Dear Reading Friends, do you have a heart for the homeless? There are many ways to care for the less fortunate, who seem to be all around us nowadays. Sometimes we try too hard and miss the mark completely. Maybe God is just looking for simple Christians to care for other simple people. I hope this short story will mean something to you.—David Telbat.
A Heart for the Homeless
by D.I. Telbat
Frank Sespar fought frustration as he pulled on an old winter coat and worn-out tennis shoes. The coat was torn in several places and the shoes had holes in the toes. His jeans were torn and he’d purposely not shaved for three days. In this fashion, he climbed out of his car and walked toward Market Street, two blocks away.
When he arrived at Market Street, he prayed for God’s direction as he tried to fit in with the homeless population in the city. There were many along the street—men, women, and children. Whole families were living in tents, or under cardboard roofs, and some had no shelter at all. After several failed attempts in weeks past to evangelize the people, he had decided to dress like they dressed, to become one of them. Maybe now they would let him care for them!
But trying to reach the homeless for Christ wasn’t what frustrated him. He had tried to recruit other men from his fellowship to join him that afternoon, but no one had accepted the offer—for the fourth week in a row. They’d all had different excuses. So, he had come on his own, alone with a burdened heart for the unfortunate.
Now that he appeared like a homeless person as they were, Frank was confident that people would respond to him. They would finally receive the gospel tracts he wanted to pass out. Even alone, he would make a difference in the city!
However, the farther Frank walked up Market Street, the more the homeless people seemed to draw away from him. His pocket was still full of tracts when he thought it would be empty by now. Didn’t he look just like them? What was wrong?
Finally, he turned around and started back down the other side of the street. Suddenly, he noticed a man who wore nicer clothes than most of the people, yet he wasn’t being shunned. And the man had a weathered Bible in his hands! How was he able to reach them, when he looked so different?
Frank drew closer and listened to the man with the Bible speak to a small family who appeared to be living on a soiled bed mattress under an awning. The people visited with the man. He even read from the Bible, listened to their stories, and laughed when a boy told a joke.
Distraught and confused, Frank walked away from Market Street and returned to his car. He opened the trunk and took off the clothes he’d worn to get the people to accept him. Uncertain what God was teaching him, Frank sat in the front seat and rested his head against the steering wheel. How could God give him a heart to reach the homeless, but not the wits to know how to connect with them?
“How can that other man be reaching them, Lord, but I can’t?” Frank asked, near tears. “How would Jesus reach them, Father?”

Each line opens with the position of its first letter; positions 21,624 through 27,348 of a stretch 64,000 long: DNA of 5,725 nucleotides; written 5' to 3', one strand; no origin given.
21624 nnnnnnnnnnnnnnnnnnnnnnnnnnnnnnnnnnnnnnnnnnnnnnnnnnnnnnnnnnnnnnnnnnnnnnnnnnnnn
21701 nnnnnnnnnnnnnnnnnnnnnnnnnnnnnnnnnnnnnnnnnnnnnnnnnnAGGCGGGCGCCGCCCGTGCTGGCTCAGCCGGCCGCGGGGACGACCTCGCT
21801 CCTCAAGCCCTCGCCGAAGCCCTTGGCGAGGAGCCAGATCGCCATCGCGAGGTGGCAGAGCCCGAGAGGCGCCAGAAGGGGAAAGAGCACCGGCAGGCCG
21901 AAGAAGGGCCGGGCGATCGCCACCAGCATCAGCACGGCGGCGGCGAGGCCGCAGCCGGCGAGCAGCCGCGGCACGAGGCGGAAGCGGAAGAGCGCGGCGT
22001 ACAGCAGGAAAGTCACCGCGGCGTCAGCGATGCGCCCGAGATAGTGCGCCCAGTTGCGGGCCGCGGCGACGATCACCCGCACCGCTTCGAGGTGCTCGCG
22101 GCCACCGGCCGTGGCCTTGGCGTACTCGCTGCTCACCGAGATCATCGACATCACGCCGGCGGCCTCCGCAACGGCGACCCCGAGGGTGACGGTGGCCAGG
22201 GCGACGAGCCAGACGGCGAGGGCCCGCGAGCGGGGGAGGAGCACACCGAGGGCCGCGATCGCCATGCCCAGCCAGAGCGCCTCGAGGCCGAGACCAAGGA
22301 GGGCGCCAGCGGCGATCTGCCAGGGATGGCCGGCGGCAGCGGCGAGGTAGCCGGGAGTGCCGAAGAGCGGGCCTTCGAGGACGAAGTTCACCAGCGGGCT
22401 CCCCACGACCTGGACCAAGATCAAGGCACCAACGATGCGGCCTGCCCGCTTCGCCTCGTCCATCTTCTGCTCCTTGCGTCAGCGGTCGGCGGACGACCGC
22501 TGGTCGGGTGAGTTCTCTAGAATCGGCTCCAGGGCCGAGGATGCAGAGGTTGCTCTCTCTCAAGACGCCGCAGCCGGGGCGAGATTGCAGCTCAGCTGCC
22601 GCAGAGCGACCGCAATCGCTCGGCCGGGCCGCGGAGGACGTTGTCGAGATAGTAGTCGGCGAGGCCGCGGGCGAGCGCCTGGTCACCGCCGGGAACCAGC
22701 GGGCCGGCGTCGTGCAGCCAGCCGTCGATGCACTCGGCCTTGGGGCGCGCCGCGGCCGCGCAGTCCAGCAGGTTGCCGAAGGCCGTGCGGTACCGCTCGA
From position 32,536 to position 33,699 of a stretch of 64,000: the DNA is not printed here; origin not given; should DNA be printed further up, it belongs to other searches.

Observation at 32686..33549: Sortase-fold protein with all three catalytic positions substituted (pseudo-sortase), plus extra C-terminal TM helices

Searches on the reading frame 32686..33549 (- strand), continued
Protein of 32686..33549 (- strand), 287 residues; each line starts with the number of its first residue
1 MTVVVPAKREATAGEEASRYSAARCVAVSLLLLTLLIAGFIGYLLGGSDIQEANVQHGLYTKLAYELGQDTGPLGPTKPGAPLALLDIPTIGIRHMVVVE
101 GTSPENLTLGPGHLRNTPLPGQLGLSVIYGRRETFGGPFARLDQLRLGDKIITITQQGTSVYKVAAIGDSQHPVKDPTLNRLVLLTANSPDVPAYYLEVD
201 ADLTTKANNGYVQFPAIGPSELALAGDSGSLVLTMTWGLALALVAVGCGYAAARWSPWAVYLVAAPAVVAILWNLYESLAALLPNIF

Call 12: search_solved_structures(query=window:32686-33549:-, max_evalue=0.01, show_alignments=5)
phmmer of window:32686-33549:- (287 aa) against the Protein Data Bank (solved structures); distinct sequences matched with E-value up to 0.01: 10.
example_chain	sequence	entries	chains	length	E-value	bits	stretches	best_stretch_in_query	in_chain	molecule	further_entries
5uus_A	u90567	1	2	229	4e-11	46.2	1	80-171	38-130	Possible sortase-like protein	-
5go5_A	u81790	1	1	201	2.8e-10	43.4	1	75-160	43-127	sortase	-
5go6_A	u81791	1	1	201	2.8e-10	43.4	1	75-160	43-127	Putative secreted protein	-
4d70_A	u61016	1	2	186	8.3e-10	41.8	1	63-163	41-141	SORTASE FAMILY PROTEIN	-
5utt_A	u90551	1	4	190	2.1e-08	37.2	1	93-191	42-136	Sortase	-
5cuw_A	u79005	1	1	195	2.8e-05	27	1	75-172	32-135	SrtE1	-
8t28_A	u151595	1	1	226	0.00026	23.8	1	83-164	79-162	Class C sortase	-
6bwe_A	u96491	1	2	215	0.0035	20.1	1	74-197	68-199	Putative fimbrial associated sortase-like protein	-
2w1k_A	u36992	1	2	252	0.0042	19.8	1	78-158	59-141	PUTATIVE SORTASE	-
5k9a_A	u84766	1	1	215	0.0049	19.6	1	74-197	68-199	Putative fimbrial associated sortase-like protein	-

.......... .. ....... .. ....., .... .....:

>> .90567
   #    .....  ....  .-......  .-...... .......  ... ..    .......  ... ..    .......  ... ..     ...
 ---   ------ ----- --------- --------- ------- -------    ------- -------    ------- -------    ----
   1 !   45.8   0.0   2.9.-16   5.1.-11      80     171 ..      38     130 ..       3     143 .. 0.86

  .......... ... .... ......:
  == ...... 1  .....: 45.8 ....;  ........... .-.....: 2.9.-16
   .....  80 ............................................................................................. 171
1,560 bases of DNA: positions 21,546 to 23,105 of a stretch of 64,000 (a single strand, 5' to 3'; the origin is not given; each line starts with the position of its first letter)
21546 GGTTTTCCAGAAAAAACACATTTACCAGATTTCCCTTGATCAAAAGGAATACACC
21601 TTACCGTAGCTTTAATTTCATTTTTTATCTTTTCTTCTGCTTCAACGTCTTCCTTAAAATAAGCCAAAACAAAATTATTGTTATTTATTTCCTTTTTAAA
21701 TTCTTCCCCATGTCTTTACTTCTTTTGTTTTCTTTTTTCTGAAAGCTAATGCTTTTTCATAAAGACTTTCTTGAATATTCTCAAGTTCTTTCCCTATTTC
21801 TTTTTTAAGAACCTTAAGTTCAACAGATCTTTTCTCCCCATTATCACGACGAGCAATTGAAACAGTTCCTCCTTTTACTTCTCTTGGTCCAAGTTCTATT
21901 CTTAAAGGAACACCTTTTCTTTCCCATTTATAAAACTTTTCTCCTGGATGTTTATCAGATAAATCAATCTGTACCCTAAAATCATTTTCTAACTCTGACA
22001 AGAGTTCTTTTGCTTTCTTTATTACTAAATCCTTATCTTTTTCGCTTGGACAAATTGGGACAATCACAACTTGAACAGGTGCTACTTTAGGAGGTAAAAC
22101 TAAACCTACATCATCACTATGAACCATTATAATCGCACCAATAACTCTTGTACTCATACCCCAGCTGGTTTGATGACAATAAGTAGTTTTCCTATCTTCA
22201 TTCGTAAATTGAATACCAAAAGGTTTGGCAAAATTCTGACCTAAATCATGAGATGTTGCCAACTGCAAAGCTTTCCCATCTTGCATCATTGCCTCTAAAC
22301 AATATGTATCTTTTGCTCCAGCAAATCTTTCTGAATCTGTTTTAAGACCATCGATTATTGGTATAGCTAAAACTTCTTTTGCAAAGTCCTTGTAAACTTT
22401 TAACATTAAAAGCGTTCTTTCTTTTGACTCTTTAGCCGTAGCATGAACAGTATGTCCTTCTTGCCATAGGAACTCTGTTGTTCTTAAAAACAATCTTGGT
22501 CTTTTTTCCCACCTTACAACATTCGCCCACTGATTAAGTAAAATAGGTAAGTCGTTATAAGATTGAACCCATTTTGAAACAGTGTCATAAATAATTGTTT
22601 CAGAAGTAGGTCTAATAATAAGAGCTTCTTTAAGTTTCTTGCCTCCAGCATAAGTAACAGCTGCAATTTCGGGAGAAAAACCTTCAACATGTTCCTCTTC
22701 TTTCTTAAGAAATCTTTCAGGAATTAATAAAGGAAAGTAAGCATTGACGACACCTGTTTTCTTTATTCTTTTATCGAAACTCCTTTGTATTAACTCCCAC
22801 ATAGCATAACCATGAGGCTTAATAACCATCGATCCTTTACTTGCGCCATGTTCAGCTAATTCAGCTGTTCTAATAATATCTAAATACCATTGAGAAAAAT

As quickly as his words left his mouth, the answer seemed to hit him like a warm breeze. He scoffed at himself, feeling foolish that he’d gone to such unnecessary lengths to communicate with the people on the street. The homeless probably even recognized him from his previous attempts to talk to them. Sometimes he had come in nice clothes, and then he’d walked the street in torn and aged clothes. They probably thought he was nuts!
Laughing at himself, he picked up his Bible and walked away from his car. Wearing his normal clothes, as if he’d just come from the park, he strolled back to Market Street, feeling light and free. A few blocks up the street, he sat down on the sidewalk next to a fire hydrant and acknowledged the people around him.
Nearby, a woman was giving a man a haircut. Two youths watched the man’s hair slowly disappear, making wise cracks about the job the woman was doing. And farther away, a man who wore a sun visor sat with a dog with no leash or collar. They appeared to be best friends. And across the street, two women sat on the curb. It looked like they were sewing or patching a blanket as they gossiped.
Soon, a man walked up to Frank and sat down next to him. They talked about the weather and what it would be like to be out fishing on a lake. Others arrived, and Frank found himself in the middle of a discussion about whether analog or digital watches were better.
After a while, someone asked who he was, and Frank shared that he’d been searching for a reason to be alive, and God had opened his eyes to some things. For a few minutes, Frank opened up with the people what he’d found to be meaningful in the story of Jesus dying on the cross. The people listened and asked questions, and although Frank didn’t have all the answers to their questions, it didn’t seem as important as spending time with the people on the street.
When Frank returned to his car that evening, his heart was both glad and saddened by what he’d discovered. He was glad to learn that he didn’t need to fake his appearance to reach people, who simply wanted to be noticed and valued. And he was saddened that he was only now realizing there were so many to care for, and so few were responding to the need.
At home, he shared with his wife all that God had taught him the last few weeks. After some silence, she asked if he would like some company the next time he went to Market Street. She said she would like to sit with the people as well.
“That’s what I was misunderstanding at first,” Frank admitted. “I wasn’t willing to sit with them. Now, I know it’s not about what I’m wearing on the outside, but how I’m joining myself to them on the inside. And I think we should go back tomorrow!”
COMING UP: Join us next time for an Author Reflection by D.I. Telbat called, “Can People Change?” And for the following post, David will have a new Father’s Day short story for us!